Quacks are Our Friends – My Perspectives. Part 1. 1 min read.
Don’t get me wrong, I am not endorsing quackery in this essay, I am only saying that we have to be reasonable and look at the situation from other significant perspectives, feel free to leave comments. These are my views.
You see my friends, these quack nurses we see flooding our private hospitals in Nigeria are not devils nor are they our rivals.
It may surprise you to know that in developed countries, they have more advanced health care systems that create a niche for fellows like these our friends, they call them UAP’s, unlicensed assistive personnel, these guys help with the rather unintelligent responsibilities, which will include bed-making [I don’t really see anything intelligent or scientific about this], providing bed-pans, changing linens and a host of other things that do not require critical thinking or do not pose significant threat to the patients health if neglected.
I believe it’s wise we approach this issue from various perspectives. Some of them [the auxiliary nurses] really have the desire to pursue the nursing profession, but do not have the academic requirement that qualifies them to study nursing, or some who may have the requirements do not have the available resource to carry on with a university degree or as the case may be to study in schools of nursings which as we all know are very expensive.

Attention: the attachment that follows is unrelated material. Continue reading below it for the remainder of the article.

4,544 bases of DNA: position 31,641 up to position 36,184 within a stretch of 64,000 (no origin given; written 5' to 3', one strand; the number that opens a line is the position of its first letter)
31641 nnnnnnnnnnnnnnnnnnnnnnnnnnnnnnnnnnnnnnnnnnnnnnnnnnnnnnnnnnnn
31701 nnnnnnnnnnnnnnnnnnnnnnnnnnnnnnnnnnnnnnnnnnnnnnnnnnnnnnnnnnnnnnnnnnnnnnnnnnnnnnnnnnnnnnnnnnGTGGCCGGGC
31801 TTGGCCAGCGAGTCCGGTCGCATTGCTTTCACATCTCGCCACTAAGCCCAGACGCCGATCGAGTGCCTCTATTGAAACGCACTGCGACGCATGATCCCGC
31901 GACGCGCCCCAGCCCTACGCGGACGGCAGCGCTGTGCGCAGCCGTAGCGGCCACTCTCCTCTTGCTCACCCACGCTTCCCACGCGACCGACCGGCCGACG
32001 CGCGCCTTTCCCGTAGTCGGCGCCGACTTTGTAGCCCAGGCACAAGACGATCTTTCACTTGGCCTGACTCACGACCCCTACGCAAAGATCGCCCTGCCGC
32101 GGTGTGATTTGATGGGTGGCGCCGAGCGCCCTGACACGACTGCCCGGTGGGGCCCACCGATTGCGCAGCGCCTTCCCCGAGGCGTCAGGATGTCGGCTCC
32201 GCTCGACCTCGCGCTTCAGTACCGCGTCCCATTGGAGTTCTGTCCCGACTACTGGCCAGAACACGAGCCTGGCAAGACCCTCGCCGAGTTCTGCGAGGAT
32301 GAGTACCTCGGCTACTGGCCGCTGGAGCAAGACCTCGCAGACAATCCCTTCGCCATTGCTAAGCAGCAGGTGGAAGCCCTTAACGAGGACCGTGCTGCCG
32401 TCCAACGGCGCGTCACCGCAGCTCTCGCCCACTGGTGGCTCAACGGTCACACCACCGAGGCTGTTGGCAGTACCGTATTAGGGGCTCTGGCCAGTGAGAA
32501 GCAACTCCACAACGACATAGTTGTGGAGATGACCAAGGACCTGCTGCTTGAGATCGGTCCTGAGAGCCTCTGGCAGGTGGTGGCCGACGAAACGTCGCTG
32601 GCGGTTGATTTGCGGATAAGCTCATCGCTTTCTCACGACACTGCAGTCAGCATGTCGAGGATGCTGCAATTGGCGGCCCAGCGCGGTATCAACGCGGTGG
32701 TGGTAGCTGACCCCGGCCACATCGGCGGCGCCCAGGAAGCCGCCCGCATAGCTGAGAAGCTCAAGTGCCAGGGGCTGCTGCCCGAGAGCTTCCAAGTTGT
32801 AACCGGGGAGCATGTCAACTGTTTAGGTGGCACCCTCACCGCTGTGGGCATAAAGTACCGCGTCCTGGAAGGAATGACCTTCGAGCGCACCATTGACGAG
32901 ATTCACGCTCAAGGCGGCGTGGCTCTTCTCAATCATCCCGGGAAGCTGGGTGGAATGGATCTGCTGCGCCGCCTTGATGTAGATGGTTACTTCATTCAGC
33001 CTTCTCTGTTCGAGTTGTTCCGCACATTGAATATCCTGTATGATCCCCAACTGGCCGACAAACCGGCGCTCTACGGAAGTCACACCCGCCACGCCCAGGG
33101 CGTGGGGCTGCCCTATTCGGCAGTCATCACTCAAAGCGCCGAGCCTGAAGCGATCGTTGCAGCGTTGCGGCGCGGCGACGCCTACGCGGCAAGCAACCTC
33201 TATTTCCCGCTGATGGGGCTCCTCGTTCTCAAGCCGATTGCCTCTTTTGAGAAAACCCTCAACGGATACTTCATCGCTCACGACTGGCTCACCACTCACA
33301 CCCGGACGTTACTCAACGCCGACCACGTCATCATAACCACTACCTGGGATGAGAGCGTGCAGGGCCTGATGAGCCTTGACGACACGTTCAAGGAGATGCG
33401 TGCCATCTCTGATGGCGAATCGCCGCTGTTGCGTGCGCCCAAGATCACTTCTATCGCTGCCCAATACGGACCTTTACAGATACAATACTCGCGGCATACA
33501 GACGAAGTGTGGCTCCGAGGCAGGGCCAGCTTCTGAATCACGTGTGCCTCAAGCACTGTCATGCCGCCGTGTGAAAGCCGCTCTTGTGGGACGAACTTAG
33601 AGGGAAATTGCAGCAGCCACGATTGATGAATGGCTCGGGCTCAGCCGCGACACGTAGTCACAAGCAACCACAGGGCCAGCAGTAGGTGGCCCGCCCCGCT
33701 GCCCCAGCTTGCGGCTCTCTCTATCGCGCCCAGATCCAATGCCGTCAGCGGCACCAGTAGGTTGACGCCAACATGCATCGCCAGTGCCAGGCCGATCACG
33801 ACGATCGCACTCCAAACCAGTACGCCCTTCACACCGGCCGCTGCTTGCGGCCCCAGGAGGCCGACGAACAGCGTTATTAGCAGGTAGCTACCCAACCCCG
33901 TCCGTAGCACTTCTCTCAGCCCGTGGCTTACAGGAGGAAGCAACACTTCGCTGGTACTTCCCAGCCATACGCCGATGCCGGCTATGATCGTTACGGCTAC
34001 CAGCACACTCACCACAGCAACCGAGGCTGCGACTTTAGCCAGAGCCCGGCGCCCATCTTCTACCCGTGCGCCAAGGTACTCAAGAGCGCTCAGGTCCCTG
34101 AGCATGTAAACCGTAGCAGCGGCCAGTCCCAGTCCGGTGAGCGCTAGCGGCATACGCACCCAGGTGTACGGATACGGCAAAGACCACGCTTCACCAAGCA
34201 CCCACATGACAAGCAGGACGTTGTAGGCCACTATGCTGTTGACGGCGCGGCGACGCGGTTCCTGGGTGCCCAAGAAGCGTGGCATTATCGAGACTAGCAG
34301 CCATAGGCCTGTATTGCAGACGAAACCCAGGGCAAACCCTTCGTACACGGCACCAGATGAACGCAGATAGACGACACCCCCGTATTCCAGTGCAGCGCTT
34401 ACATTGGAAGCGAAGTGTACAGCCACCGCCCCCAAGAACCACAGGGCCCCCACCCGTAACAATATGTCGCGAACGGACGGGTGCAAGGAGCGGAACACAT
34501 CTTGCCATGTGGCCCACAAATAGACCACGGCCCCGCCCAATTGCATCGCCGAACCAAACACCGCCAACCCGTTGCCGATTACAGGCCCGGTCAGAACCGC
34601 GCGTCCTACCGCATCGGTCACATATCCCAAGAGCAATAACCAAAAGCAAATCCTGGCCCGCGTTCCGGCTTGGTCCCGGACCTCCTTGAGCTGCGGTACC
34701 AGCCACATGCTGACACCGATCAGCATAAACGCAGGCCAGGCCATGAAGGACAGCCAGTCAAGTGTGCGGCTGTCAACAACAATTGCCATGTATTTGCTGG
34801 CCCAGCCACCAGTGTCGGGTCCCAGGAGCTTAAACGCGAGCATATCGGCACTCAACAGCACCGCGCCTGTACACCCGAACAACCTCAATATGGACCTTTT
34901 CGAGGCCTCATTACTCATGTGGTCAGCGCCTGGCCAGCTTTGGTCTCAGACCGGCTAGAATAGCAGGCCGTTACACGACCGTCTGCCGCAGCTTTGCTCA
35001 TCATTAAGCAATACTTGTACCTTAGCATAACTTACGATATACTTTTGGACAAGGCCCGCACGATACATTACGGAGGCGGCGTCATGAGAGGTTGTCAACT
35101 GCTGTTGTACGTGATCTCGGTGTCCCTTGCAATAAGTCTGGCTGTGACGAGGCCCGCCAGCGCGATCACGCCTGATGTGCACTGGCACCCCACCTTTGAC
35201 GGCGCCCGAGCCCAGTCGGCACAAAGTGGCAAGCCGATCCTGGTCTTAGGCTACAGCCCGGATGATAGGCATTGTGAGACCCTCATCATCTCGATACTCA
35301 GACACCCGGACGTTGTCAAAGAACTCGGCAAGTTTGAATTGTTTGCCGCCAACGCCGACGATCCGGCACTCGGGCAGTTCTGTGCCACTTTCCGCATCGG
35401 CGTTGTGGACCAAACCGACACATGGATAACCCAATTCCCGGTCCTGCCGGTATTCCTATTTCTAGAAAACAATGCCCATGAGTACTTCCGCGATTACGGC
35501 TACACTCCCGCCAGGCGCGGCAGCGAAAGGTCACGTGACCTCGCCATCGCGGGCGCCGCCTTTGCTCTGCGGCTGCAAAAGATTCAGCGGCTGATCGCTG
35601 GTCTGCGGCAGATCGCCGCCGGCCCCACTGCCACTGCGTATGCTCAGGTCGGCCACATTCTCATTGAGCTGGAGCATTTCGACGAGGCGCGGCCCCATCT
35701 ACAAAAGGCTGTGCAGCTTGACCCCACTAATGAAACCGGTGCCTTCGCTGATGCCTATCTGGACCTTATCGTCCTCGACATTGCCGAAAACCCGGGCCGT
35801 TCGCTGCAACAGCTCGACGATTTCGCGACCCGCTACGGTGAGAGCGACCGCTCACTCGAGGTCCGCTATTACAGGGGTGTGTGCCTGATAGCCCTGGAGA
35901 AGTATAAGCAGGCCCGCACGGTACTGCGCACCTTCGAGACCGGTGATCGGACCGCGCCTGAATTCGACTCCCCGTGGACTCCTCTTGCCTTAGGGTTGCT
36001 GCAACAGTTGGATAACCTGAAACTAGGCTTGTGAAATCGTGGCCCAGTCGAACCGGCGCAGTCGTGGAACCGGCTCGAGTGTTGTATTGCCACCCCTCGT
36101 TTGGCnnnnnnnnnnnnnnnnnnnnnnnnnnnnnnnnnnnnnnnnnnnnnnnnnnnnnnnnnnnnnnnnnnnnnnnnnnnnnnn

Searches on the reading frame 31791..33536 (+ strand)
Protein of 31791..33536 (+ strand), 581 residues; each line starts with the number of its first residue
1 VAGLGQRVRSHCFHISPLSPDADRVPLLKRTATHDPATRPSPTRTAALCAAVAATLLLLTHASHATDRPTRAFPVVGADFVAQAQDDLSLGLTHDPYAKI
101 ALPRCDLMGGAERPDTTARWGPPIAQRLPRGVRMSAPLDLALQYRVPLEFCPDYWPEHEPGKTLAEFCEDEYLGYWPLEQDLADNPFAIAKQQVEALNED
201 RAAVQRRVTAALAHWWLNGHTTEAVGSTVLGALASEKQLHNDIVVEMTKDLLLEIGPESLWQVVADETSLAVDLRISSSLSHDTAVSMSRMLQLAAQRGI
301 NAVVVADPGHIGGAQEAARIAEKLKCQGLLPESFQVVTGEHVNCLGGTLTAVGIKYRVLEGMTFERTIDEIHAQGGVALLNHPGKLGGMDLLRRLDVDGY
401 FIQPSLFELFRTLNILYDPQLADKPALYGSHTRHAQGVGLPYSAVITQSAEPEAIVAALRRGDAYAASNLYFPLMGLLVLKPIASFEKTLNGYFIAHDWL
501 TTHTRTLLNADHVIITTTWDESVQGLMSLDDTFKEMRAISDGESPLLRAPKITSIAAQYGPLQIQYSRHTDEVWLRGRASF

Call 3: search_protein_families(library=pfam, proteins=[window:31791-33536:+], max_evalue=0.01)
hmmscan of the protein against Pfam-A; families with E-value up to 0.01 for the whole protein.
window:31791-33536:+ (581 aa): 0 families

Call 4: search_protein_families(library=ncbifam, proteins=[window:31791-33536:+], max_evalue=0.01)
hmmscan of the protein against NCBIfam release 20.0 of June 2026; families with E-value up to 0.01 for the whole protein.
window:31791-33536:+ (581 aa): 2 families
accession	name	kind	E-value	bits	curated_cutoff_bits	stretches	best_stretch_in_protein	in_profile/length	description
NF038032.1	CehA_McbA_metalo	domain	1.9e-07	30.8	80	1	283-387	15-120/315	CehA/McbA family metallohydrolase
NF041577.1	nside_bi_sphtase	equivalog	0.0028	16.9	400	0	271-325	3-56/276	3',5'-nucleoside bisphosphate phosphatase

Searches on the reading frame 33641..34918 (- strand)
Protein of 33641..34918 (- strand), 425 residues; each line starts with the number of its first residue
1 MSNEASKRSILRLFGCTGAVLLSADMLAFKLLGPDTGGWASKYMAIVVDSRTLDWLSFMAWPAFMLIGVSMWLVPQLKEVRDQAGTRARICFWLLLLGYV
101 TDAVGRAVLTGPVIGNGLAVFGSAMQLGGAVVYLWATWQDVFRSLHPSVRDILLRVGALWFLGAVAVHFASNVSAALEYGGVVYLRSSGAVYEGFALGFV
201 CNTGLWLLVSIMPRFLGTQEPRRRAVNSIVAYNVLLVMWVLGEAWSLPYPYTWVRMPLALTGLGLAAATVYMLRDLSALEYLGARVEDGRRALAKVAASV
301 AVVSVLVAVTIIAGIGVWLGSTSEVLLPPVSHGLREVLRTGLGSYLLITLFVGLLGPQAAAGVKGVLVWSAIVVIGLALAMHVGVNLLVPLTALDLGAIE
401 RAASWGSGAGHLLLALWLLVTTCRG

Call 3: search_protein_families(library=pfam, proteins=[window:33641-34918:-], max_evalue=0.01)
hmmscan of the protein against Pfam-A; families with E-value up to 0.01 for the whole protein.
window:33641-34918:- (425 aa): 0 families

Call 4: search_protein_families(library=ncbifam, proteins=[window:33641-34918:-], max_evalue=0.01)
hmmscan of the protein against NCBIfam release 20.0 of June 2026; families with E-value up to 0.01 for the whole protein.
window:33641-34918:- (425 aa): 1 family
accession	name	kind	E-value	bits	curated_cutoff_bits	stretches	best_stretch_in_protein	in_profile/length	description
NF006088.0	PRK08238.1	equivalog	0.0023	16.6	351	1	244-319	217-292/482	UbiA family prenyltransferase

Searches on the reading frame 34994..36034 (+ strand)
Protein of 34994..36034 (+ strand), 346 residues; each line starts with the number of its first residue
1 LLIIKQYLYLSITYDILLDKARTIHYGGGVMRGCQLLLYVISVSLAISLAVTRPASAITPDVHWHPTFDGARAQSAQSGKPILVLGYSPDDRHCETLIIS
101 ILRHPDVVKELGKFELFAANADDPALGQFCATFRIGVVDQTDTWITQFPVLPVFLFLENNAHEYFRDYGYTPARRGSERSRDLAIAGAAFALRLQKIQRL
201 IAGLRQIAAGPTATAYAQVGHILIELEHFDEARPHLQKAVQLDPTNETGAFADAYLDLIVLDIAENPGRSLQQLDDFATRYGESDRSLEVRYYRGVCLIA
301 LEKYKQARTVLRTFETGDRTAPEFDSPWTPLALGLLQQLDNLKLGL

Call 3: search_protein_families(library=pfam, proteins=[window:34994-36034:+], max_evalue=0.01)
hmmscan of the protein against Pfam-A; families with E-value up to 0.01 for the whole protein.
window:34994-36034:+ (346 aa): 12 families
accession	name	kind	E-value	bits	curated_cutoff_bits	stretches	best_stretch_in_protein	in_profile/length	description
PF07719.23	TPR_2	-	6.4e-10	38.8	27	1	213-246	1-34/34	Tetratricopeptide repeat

So what do they do?
Also foiled by the presence of licensed health care practitioners [nurses, doctors, and sometimes pharmacists etc] who are willing to teach nursing as a trade, a vocation, so as to secure cheap and as well unlicensed services.
These lots are abandoned at the mercies of these guys, the quack trainers. If we do not have fellows who train them, we sure may not have them around, but here we are, we have scores of nurses and doctors training them, and allowing them to undertake core nursing responsibilities to the painful detriment of the health care consumer, the patient/client who also is oblivious of the fact that they have the right to know if those given them care are duly qualified and licensed.
They have to be assured of the quality of care given to them, and the process of care which has personnel licensure as a primary element loudly emphasizes the need for proper licensure.
Can we stop looking at them like they are monsters? We teach them, we train them, we accommodate and educate them, we are the first problem and not them, they are only unfortunate to have been the satisfaction for our desire to procure cheap services for our clinics and hospitals.
The next time you see a quack nurse or an auxiliary nurse as we call them here, do not be hesitant to not allow your inbuilt anger for auxiliary nurses control you. Be more civilised, hear their story, understand their motivation and help them if you can.
In the next article, I will place more emphasis on what we can personally do for these fellows and we will also talk a little about the governing bodies fault, the nursing council in this case.
Leave your comments, we really want to enjoy your view.
Ayinla Daniel, RN.
(Team Care City).
Projects and Programmes.
• Project Care.